Drama Workshop. Radiophonic Music By David Cain, poetry by Ronald Duncan

Catalogue No.


This album is a “cult” classic in many ways. Always a little devil to find, I first posted it up on the Recommendations pages in 2003. This was one of three copies I’d found with Martin Green at a Tonbridge Wells record fayre in the late 1990s. Several people in my small circle of peculiar musical chums also came across it, and by the mid naughties it was coming across as a major influence on retro futurism and the new fangled scene they named hauntology. This comes as no surprise as the album has several layers and levels to it; it is weird, spooky. unsettling, very British, has an unusual whiff of childhood to some, it comes scattered with pregnant language and is full of unexpected metaphors, pagan oddness, folk cadences and insane noises. Does it get any better? Considering this was an LP made for children’s education and improvised dance, I think not.


Sleevenotes have been written by Jon Brooks (The Advisory Circle) and below is the full Q & A between Julian House (The Focus Group) and David Cain. The sleevenotes also contain the full poetry, rare images, biogs and more…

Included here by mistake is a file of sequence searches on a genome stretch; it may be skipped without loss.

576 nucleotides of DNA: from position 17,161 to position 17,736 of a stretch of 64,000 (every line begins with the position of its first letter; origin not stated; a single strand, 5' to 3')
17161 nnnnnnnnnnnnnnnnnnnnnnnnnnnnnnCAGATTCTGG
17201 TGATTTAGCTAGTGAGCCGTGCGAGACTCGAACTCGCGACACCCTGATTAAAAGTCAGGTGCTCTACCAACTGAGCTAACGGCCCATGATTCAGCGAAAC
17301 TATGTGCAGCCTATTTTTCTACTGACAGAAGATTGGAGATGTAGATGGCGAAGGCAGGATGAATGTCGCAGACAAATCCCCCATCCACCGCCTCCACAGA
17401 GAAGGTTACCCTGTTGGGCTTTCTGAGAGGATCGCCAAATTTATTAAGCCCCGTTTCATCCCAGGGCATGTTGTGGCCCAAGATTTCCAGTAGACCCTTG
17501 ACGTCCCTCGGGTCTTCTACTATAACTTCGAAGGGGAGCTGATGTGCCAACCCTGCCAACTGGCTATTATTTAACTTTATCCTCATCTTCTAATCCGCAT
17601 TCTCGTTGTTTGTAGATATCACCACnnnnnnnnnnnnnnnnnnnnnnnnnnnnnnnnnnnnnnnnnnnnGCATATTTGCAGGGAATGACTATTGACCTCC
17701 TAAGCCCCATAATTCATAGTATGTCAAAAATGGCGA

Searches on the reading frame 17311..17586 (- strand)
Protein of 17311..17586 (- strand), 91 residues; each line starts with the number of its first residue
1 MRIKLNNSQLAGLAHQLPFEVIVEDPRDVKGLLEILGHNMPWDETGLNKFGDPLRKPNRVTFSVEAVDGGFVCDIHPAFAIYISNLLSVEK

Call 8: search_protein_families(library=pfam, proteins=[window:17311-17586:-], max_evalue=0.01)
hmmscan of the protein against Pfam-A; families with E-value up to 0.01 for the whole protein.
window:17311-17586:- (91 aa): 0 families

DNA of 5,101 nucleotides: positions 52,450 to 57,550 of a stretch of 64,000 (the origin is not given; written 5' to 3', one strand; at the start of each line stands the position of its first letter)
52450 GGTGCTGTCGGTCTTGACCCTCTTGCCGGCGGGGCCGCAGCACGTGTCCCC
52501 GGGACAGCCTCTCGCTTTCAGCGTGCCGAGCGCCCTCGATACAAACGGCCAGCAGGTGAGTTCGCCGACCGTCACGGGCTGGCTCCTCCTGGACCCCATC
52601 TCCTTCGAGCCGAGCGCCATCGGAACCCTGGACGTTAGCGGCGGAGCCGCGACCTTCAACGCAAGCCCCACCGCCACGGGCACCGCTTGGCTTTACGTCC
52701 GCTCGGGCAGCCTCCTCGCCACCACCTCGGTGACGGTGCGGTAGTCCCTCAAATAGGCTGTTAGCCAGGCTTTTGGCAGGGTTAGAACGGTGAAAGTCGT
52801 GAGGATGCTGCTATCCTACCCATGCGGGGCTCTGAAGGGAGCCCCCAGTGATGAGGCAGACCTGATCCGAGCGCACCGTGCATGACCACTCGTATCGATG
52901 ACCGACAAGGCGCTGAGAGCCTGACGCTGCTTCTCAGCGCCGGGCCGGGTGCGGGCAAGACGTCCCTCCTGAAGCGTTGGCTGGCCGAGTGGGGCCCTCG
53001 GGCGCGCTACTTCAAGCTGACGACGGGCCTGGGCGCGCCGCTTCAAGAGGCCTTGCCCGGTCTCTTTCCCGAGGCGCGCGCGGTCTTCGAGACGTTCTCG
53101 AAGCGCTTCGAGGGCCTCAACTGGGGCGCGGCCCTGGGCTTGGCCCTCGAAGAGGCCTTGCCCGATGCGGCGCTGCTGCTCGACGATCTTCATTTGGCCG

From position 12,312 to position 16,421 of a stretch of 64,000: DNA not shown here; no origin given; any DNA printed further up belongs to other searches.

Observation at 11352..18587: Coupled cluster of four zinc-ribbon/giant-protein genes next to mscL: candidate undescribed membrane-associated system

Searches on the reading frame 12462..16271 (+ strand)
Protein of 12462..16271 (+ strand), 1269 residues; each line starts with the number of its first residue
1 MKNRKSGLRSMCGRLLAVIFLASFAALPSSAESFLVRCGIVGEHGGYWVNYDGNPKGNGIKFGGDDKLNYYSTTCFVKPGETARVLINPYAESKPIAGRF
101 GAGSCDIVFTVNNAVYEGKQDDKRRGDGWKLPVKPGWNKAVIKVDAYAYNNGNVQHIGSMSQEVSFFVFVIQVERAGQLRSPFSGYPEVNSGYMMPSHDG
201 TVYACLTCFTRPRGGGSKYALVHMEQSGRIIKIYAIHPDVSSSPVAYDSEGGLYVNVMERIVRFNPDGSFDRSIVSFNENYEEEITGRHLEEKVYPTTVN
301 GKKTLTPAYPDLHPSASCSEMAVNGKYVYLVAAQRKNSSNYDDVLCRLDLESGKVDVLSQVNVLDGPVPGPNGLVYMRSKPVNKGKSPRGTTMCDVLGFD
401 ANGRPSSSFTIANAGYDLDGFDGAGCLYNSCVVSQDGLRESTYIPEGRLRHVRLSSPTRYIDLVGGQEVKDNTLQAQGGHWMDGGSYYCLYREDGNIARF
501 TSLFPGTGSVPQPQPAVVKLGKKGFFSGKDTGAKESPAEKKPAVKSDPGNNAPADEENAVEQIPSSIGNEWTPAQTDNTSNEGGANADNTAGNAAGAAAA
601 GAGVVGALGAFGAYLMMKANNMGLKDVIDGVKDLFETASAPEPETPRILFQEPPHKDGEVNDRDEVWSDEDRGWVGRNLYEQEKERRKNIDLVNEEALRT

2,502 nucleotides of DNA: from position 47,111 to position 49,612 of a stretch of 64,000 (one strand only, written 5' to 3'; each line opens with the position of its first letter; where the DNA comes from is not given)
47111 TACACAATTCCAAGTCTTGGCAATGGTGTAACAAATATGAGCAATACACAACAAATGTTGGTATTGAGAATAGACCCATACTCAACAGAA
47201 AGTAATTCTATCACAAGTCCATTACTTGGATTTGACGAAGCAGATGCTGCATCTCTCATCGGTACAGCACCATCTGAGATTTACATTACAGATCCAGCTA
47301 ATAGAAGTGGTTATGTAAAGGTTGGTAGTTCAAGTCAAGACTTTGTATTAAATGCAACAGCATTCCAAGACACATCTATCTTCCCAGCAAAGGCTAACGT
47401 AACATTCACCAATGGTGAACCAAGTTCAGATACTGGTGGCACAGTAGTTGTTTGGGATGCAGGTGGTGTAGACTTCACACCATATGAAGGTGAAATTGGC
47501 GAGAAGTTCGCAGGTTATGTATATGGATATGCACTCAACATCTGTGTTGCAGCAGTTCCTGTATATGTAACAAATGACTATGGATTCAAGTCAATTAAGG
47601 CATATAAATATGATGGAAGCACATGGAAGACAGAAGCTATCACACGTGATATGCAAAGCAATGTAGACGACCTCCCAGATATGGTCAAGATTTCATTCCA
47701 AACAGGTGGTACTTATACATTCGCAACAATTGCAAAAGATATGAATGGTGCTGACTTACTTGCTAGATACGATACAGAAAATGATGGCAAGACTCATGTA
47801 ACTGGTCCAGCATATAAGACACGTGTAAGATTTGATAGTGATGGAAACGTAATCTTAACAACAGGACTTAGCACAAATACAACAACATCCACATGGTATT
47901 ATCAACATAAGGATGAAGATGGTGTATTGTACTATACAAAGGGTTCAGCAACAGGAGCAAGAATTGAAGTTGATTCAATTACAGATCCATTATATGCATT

Q & A Between Julian House and David Cain

When the project was commissioned did it come directly to you, or did jobs come into the Workshop and then be allocated to an individual?
It came directly to me – I had already worked with David Lyttle and he was looked at as a problem producer so other requests from him came to me! I did at least twelve programmes with him, a prickly bloke but we got on very well together.

How did the project take shape, were you working in tandem with Ronald Duncan writing, or was the poetry completed before you started the music?
All the poems were already recorded. I had no contact with Ronald Duncan but was in contact with Derek. He was involved with experimental drama in Devon and later in London. I also had contacts in London, for example with Brian Wayand Leo Aylen who were also involved in drama in education.

Would you start by writing the music on a conventional instrument and then adapt it, or did the sounds you were generating suggest their own patterns and melodies?
It all happened in the head!! I can’t play any conventional instrument apart from the double bass (and that not for the past 35 years!!)